My Software Patent Troll Veto ( BrightEdge )

 

I love patents – I think allowing true inventors some protection for their efforts is a wonderful thing

e.g. Cats Eyes were an amazing invention that I am glad were so widely adopted in the UK.

I am not even totally against software or business process patents – I think it is possible to come up with something which is more innovative than “do it on a computer” or “automate it more” patents.

e.g. PageRank

I am on the fence regarding the Apple/Samsung wars with design patents & FRAND patents. I own both Android & iOS devices.

Patents also have some “social proof” value from a marketing perspective and are interesting from a research perspective (for us search/marketing geeks).

However just the thought of needing to register “incremental” & “derivative” patents (which are the vast majority of software patents) purely for defensive, M.A.D. (mutually assured destruction) purposes is a huge drain on resources for startups & stifles innovation. If things go legal even more so.

Fred Wilson has written many posts on the effects of software patents on startups and there is a great community on Stack Exchange aimed at invalidating software patents with prior art.

On balance, whilst I feel there can be some merit to software patents, they do more harm than good.

As Fred says:-

I believe that software patents should not exist. They are a tax on innovation. And software is closer to media than it is to hardware. Patenting software is like patenting music.

Whatever your flavor of online marketing, SEO, direct response, “growth hacking” etc, the majority of “new” ideas are incremental, built on the shoulders of others and the rest is design & execution.

Yesterday a tools provider in the SEO space decided to use some of their many patents “offensively”, and it filled me with anger & rage. Or it probably would have done if my emotional state was anywhere close to normal/balanced (more on that soon). Suffice it to say it has motivated me to write something.

I have decided the best way to deal with patent trolls and companies in the online marketing space who use trivial patents in the marketing space offensively is to ostracize them.

ostracize definition

It seems Google no longer credits anyone for definitions https://www.google.com/search?q=ostracized+definition

How To Ostracize A Startup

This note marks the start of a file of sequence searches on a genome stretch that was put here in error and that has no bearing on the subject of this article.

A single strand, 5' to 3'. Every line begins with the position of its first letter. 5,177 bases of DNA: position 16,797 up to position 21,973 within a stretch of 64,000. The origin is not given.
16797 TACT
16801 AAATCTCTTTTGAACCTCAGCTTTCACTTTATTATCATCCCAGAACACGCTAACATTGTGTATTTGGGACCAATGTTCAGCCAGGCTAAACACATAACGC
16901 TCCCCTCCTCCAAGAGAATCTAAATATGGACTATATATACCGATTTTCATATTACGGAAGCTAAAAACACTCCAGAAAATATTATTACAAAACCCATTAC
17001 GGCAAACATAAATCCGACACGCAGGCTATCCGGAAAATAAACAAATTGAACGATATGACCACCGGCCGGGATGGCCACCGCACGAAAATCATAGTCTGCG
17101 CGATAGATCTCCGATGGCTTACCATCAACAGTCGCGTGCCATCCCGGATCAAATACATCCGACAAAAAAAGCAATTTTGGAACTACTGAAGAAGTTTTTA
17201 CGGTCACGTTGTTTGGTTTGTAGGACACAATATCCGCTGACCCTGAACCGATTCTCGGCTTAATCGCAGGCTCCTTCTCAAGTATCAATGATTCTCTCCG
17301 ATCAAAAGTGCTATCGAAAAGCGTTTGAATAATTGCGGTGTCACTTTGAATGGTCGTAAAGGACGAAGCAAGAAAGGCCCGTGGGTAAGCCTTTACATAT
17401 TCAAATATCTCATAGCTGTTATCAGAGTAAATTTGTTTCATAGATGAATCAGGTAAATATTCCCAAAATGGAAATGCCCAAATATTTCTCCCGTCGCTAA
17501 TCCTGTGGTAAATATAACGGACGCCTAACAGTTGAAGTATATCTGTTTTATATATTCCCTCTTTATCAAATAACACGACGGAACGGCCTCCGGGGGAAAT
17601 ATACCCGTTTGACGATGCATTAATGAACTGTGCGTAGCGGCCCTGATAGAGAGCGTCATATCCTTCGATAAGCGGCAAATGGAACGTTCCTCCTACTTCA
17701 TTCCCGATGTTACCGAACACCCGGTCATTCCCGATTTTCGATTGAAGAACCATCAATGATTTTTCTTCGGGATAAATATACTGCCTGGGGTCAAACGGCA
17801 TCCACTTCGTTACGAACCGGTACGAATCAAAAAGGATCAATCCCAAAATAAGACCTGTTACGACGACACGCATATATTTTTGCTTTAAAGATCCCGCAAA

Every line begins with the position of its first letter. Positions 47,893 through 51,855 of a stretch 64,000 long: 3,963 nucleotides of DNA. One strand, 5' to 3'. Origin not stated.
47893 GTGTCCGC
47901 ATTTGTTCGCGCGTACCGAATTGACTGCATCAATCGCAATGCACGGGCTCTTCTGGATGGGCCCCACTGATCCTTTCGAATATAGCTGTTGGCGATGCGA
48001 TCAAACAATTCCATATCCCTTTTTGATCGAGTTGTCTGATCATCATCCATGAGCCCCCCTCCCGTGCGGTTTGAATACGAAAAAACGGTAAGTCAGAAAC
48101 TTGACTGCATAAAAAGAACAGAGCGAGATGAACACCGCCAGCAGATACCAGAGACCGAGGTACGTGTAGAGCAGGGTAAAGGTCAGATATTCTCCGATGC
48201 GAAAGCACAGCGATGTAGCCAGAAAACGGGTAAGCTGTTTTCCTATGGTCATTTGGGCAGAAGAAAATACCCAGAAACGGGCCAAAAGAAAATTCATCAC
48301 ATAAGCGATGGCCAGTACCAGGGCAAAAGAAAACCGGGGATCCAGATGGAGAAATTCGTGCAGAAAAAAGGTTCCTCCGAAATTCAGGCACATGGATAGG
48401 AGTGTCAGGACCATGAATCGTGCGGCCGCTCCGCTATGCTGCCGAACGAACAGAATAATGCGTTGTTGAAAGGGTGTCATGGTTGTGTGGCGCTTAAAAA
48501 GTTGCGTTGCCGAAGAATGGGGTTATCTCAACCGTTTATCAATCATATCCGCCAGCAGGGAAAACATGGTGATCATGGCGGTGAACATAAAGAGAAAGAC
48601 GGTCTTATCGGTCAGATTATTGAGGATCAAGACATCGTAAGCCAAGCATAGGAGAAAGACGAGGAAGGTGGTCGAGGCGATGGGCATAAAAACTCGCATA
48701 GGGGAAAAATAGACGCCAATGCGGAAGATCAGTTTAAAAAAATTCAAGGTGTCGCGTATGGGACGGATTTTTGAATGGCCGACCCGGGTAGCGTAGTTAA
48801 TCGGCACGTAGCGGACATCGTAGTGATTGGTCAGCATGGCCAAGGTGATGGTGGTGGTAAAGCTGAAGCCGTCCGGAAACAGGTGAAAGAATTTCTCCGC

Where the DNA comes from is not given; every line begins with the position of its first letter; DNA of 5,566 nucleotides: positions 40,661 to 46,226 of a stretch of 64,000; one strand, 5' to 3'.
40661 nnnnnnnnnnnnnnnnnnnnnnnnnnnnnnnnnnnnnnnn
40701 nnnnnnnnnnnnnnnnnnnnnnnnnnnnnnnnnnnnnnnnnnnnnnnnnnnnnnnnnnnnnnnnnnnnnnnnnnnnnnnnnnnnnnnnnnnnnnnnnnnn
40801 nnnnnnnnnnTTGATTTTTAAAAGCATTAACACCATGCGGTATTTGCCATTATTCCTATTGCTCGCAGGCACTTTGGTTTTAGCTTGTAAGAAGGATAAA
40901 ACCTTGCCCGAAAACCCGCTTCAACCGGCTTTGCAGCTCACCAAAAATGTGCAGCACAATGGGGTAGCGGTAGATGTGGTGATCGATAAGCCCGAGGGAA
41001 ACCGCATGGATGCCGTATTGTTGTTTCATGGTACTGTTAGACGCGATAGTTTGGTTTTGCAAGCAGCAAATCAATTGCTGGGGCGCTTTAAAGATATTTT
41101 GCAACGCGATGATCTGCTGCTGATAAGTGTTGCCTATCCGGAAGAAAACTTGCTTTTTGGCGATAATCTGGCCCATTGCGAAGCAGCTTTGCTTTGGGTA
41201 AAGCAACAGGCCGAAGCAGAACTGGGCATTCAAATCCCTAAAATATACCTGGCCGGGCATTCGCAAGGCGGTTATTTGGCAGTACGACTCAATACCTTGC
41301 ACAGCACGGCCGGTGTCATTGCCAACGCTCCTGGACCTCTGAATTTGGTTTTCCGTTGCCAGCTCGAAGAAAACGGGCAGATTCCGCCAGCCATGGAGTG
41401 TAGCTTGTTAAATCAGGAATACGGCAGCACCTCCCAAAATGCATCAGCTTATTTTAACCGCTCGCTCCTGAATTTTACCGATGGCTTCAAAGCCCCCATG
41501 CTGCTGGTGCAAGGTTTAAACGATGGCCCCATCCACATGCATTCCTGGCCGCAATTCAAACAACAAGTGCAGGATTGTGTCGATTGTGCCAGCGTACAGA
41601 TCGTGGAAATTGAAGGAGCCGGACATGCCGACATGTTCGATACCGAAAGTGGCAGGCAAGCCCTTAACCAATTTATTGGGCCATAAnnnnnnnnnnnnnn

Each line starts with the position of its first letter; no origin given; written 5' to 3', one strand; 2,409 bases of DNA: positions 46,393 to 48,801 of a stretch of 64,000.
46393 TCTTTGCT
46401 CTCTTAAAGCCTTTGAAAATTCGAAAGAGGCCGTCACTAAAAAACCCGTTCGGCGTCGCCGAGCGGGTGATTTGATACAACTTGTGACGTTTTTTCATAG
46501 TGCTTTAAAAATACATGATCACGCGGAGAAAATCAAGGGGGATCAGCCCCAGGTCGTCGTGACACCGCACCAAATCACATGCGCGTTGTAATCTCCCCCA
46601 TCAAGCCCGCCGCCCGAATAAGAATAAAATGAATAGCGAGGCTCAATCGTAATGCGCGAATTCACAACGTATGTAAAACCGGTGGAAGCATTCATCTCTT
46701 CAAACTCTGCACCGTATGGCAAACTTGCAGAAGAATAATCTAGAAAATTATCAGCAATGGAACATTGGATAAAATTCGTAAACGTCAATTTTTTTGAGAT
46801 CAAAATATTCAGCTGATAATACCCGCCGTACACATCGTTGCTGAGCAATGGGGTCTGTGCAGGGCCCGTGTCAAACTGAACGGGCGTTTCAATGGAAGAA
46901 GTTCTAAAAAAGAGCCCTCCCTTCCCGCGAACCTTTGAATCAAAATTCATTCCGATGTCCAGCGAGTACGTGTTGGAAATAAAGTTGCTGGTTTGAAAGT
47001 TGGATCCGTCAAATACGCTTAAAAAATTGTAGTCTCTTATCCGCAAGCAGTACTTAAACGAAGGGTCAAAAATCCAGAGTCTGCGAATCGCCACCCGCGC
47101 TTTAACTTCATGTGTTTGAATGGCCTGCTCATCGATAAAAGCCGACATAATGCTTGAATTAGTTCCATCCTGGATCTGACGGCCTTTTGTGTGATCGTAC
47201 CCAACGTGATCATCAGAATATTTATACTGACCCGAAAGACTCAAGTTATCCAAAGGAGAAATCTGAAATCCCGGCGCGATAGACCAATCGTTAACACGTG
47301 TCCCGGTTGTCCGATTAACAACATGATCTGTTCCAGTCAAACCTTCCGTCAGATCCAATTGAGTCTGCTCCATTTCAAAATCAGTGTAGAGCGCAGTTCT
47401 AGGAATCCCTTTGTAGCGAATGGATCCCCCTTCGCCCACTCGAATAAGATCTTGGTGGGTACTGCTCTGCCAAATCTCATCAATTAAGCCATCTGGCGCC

Remove Their Voice

  • Don’t follow them or their employees on social media
  • Don’t read their blog
  • Unsubscribe from their mailing lists
  • Leave their marketing email in your spam folder rather than rescue it
  • Avoid their guest posts
  • Don’t link to them in blog posts, reviews etc
  • Don’t recommend them to friends/colleagues
  • Add them to an “ostracize” list & tell people why
  • Don’t attend any conference where they are a primary sponsor or speaker
  • Don’t accept them as advertisers
  • Block their corporate IP Address
  • Add their company name to badword lists for comment spam

Remove Their Oxygen

  • Don’t use their software / service directly (it would certainly be a material reason to break long-term contracts)
  • Express displeasure to your service provider
  • Don’t work as a consultant for any companies using their software / service
  • Be extremely wary of using any software / service that has been funded by the same investors
  • Be wary of accepting investment from the tainted investors
  • Don’t work for companies that have the same investors
  • Remove access to data from your own APIs
  • Remove integration of data from their APIs
  • Remove access to use of your own tools (autoresponder etc)

This might seem hard on VCs, but ultimately they are shareholders and should have a voice of restraint in taking such action. If data suggests they might be encouraging patent wars then startups connected to them will suffer.

Support Competitors

  • Follow them & their employees on social media
  • Read their blog
  • Join their mailing lists
  • Promote their guest posts
  • Link to them in blog posts, reviews etc
  • Recommend competitors to friends/colleagues
  • Attend any conference where they are a primary sponsor or speaker
  • Give them cheap advertising deals

From now on I will take appropriate “ostracization” steps against startups I believe have in some way “crossed a line”. The line is as poorly defined and biased as Google’s for paid links.

Startups Ostracized

BrightEdge 6th March 2014

It seems BrightEdge is taking aggressive action against SearchMetrics as reported by Search Engine Land

Patents